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Latest Biota Stories

2010-10-29 14:20:00

An international team of mycologists and ecologists studying Atlantic sea turtles at Cape Verde have discovered that the species is under threat from a fungal infection which targets eggs. The research, published in FEMS Microbiology Letters, reveals how the fungus Fusarium solani may have played a key role in the 30-year decline in turtle numbers. "In the past 30 years we have witnessed an abrupt decline in the number of nesting beaches of sea turtles worldwide," said Drs. Javier...

2010-04-21 13:20:00

MANDEVILLE, La., April 21 /PRNewswire/ -- Two videos of the Ivory-billed Woodpecker have been obtained in the Pearl River in Louisiana, where there is a history of reports of this elusive species. One of the videos provides the first new facts about this iconic species since the work of James Tanner was published in 1942 and reveals that there had been a misconception about the way it flies. The scientist who obtained the videos has documented serious issues that have come to light during...

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2010-03-04 08:45:00

Biologging "“ the use of miniaturized electronic tags to track animals in the wild "“ has revealed previously unknown and suprising behaviors, movements, physiology and environmental preferences of a wide variety of ocean animals. For instance, biologgers have recorded 5,000 foot (1,550 m) dives by Atlantic bluefin tuna, followed journeys of elephant seals halfway across the Pacific from their breeding beaches, and observed annual 40,000 mile migrations of sooty shearwaters...

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2010-02-27 09:10:00

The flowering plant - purple loosestrife - has been heading north since it was first introduced from Europe to the eastern seaboard 150 years ago. This exotic invader chokes out native species and has dramatically altered wetland habitats in North America. But it turns out it may have a vulnerability after all: the northern climate. Canadian scientists have found that adapting to the Great White North carries a severe reproductive penalty that may limit its spread. Purple loosestrife (Lythrum...

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2010-02-25 10:00:00

Life can be scary for endangered loggerhead sea turtles immediately after they hatch. After climbing out of their underground nest, the baby turtles must quickly traverse a variety of terrains for several hundred feet to reach the ocean. While these turtles' limbs are adapted for a life at sea, their flippers enable excellent mobility over dune grass, rigid obstacles and sand of varying compaction and moisture content. A new field study conducted by researchers at the Georgia Institute of...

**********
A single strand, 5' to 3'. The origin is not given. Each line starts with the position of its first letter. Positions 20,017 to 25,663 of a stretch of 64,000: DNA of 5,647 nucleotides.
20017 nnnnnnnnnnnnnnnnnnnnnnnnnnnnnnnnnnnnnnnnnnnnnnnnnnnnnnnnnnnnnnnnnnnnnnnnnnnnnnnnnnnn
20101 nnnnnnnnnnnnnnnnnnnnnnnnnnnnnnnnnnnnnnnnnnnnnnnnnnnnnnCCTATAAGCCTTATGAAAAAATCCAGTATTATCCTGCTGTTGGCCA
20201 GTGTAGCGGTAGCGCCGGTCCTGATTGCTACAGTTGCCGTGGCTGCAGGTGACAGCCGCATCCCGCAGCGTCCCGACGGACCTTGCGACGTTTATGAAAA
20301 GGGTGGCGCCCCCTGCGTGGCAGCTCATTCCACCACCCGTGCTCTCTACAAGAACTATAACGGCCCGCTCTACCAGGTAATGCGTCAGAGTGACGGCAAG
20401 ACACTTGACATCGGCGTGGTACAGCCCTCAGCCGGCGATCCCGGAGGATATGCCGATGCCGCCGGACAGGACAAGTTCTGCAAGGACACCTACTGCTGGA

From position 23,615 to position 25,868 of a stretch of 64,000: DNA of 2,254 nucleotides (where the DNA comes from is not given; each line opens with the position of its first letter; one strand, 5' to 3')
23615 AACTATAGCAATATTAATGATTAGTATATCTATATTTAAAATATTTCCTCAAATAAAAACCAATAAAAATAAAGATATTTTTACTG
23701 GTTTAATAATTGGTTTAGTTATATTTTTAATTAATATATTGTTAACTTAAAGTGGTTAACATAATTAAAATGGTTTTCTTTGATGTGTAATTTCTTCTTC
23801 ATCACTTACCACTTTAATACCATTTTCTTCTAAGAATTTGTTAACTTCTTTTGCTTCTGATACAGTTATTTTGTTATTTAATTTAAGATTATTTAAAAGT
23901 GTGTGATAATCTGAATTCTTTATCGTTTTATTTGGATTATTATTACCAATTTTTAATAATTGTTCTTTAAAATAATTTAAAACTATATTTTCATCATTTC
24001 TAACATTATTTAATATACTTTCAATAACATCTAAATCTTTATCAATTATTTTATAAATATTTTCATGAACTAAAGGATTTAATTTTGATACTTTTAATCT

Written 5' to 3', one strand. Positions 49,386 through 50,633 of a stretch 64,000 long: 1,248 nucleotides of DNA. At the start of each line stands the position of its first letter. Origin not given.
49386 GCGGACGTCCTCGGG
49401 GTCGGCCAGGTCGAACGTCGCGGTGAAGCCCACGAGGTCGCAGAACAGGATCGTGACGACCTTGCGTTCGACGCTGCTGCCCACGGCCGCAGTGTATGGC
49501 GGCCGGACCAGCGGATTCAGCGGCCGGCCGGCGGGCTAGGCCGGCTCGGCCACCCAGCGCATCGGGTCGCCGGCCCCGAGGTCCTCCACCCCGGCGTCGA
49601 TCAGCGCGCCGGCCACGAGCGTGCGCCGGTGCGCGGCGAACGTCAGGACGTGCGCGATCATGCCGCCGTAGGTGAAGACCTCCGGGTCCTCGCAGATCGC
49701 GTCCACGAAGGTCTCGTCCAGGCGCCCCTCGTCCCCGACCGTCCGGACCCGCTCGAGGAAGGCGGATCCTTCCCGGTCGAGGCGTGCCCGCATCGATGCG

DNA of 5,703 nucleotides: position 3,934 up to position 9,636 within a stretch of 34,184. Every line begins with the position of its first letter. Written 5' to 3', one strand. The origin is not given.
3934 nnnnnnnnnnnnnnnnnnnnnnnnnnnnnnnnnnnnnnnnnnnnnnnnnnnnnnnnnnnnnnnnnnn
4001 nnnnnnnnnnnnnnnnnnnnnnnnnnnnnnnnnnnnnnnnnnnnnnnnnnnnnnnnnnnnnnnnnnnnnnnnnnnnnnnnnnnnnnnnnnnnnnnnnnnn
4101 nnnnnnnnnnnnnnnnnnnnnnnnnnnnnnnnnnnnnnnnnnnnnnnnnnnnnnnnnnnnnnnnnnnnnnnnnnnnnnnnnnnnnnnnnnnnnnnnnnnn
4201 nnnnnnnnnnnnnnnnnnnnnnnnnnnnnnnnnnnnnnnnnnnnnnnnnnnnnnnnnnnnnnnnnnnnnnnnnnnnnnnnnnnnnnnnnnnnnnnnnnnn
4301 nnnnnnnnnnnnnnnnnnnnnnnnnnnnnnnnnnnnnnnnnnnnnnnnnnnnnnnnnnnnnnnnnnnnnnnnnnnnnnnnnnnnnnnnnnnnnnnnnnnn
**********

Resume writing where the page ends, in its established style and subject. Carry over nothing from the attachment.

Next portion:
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2009-07-14 11:35:00

'Passive' mate guarding influenced evolution of lemur sizeWhen it comes to investigating mysteries, Sherlock Holmes has nothing on Rice University biologist Amy Dunham. In a newly published paper, Dunham offers a new theory for one of primatology's long-standing mysteries: Why are male and female lemurs the same size? In most primate species, males have evolved to be much larger than females. Size is an advantage for males that guard females to keep other males from mating with them, and...

2009-06-23 09:25:26

The U.S. Food and Drug Administration is warning people not to eat California Prime Produce- or Orange County Orchards-brand pistachios. FDA officials said Orca Distribution West Inc. of Anaheim, Calif., received and repackaged pistachios recalled by Setton Pistachios of Terra Bella Inc. Setton had recalled all of its pistachios because of possible salmonella contamination that can cause serious and sometimes fatal infections. The products were distributed to retail locations in airports and...

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2009-06-11 09:05:00

Reindeer and caribou populations are declining around the world, from Alaska and Canada, to Greenland, Scandinavia and Russia. The iconic deer is incredibly important to indigenous groups in the north. However, it is growing trickier for the deer to live in a world growing hotter from climate change and changed by industrial development. Reindeer and caribou all belong to the same species, Rangier tarandus. Caribou live in Canada, Alaska and Greenland, while reindeer live in Russia, Norway,...